Image: Mememaker.net

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KPMG Arrives at the Paperless Audit Party

office-space-402a-061907.jpgWe’ve received several reports about Klynveldians attending “eAudit” training this summer which marks the firm’s attempt to get break into the “paperless” audit world. Reports have been mixed with some saying that it’s best technology KPMG has invested in but others claiming that it will only run on Vista which may be problematic when Windows 7 rolls out.
Forgetting the technology mumbo-jumbo, it’s been long rumored that KPMG was the last major firm to make the move to a paperless audit. This could have been due to a number of things:
More, after the jump

• Partners that have been around since WWII that can’t even use email put the kibosh on the whole idea
• M-O-N-E-Y
• Accountants, in general, resist the idea of trying a new restaurant so don’t even think about messing with their audit methods
What’s more surprising is that some Radio Station clients have said that they prefer the old school audit. Not exactly sure what is so appealing about young auditors schleping around boxes of binders that weigh a few metric asstons but whatevs.
Our point, dude, is that KPMG has finally caved on this whole “paperless” idea. Since audits aren’t truly paperless we’re not sure what all the fuss is about but KPMGers got an extra week in Florida in the dead of summer out of it. Discuss the firm breaking into the new century in the comments or let us know how terrible your lives will be because of it.

(UPDATE) Big 4 Technology: Open Thread

Thumbnail image for Apple-II.jpgEditor’s Note: Francine McKenna is a regular contributor to Going Concern
We recently received a tip about KPMG implementing a new risk management system for vetting potential clients and engagements. The new system was put in place around the time of the second round of layoffs and according to our tip, things did not go smoothly.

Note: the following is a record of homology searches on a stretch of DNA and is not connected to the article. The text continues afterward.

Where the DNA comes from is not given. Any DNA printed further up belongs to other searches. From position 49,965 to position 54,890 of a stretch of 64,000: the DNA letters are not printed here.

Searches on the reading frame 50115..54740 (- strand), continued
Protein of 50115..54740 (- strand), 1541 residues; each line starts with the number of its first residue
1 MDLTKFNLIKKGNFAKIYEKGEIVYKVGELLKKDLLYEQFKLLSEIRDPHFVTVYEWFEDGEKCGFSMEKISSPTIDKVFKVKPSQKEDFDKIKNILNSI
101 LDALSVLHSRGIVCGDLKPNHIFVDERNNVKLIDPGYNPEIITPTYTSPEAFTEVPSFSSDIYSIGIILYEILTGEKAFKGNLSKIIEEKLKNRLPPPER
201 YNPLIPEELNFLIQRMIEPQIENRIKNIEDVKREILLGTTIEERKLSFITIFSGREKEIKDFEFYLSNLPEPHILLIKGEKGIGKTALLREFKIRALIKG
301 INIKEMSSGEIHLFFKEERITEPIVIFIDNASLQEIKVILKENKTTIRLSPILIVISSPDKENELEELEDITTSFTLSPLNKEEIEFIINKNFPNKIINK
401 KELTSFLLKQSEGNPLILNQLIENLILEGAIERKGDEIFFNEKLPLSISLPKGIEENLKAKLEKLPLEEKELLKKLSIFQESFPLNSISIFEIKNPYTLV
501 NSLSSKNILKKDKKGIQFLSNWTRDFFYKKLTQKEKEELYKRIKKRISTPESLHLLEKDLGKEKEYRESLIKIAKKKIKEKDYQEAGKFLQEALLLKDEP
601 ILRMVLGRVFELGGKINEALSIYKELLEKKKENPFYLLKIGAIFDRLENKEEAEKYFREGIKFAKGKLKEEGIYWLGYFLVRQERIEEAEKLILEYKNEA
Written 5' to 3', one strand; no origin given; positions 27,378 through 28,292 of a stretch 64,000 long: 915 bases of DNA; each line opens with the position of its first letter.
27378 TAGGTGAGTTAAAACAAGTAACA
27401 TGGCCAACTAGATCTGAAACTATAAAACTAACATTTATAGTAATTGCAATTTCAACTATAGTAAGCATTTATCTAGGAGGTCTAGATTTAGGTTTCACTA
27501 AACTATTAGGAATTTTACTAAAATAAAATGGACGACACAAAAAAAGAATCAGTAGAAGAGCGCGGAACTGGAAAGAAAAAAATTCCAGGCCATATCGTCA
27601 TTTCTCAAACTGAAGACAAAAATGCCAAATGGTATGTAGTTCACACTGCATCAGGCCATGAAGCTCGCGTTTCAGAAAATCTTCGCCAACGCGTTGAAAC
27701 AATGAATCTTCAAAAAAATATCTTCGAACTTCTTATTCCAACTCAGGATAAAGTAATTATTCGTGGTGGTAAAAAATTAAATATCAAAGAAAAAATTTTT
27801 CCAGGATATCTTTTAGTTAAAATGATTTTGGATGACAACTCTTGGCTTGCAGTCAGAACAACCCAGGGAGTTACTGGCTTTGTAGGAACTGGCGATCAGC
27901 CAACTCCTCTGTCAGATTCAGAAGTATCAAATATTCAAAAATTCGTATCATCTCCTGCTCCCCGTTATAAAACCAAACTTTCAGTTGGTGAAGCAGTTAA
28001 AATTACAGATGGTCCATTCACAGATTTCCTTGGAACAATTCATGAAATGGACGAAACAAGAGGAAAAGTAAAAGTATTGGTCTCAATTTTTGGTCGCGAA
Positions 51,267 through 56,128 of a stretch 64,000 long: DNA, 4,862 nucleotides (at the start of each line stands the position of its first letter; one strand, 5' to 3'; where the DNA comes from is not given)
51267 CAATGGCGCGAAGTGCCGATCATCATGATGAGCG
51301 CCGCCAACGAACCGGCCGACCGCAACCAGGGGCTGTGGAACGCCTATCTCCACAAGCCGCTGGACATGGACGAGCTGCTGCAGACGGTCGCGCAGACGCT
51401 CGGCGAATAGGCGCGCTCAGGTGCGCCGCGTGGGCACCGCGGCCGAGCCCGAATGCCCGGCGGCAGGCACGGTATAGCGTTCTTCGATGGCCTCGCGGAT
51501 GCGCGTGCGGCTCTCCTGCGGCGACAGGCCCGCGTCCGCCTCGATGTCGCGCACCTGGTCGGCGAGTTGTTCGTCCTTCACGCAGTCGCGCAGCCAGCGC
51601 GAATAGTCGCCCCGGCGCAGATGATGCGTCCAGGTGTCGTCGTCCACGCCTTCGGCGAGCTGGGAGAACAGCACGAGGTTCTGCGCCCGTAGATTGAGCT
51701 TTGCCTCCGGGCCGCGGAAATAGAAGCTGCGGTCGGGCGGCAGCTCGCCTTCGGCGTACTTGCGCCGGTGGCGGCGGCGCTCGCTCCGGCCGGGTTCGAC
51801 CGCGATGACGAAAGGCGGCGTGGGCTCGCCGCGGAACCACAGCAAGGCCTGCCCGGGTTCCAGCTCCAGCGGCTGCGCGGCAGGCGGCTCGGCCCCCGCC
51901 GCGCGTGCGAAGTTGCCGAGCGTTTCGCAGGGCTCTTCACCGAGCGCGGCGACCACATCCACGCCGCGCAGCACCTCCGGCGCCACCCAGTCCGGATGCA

Simply put, it didn’t work. Since the whole risk management thing is a big deal for any accounting firm, people were working day and night to try and get it fixed. Did we mention the layoffs? Right. They occurred right when this whole SNAFU was occurring.
Our source described the risk management process as a “total nightmare” for basically two weeks. Good news, is that things seem to be back to normal but it sounds like it was pre-tay, pre-tay hairy for a while there.
Most accounting firms, especially the Big 4, are heavily dependent on the efficient functioning of their technology. But, aside from reading this fine publication, you probably spend a good chunk of your time dealing with tech related headaches.
Firms trying to go paperless, firms still using Lotus Notes, and we’ve heard that KPMG is currently upgrading its basic operating system to run on…Windows Vista.
On the positive side, Deloitte is issuing iPhones and that’s basically all we got…
We asked our contributor, Francine McKenna for her thoughts on the Big 4’s investment in technology:

The Big 4 operate under the “shoemaker’s children” doctrine when it comes to their own technology infrastructure. Every once and a while you’ll see a big splashy investment but partners loathe spending their potential payout on common goods, and investments for the future: “If I don’t understand it or perceive a need for it, I don’t want to spend any of my money on it.” Very few of the rank and file partners understand or appreciate the firm’s technology infrastructure needs.

Discuss your firm’s technology (or lack thereof). The good, the bad, the stuff that makes you want to drop kick your laptop out the window.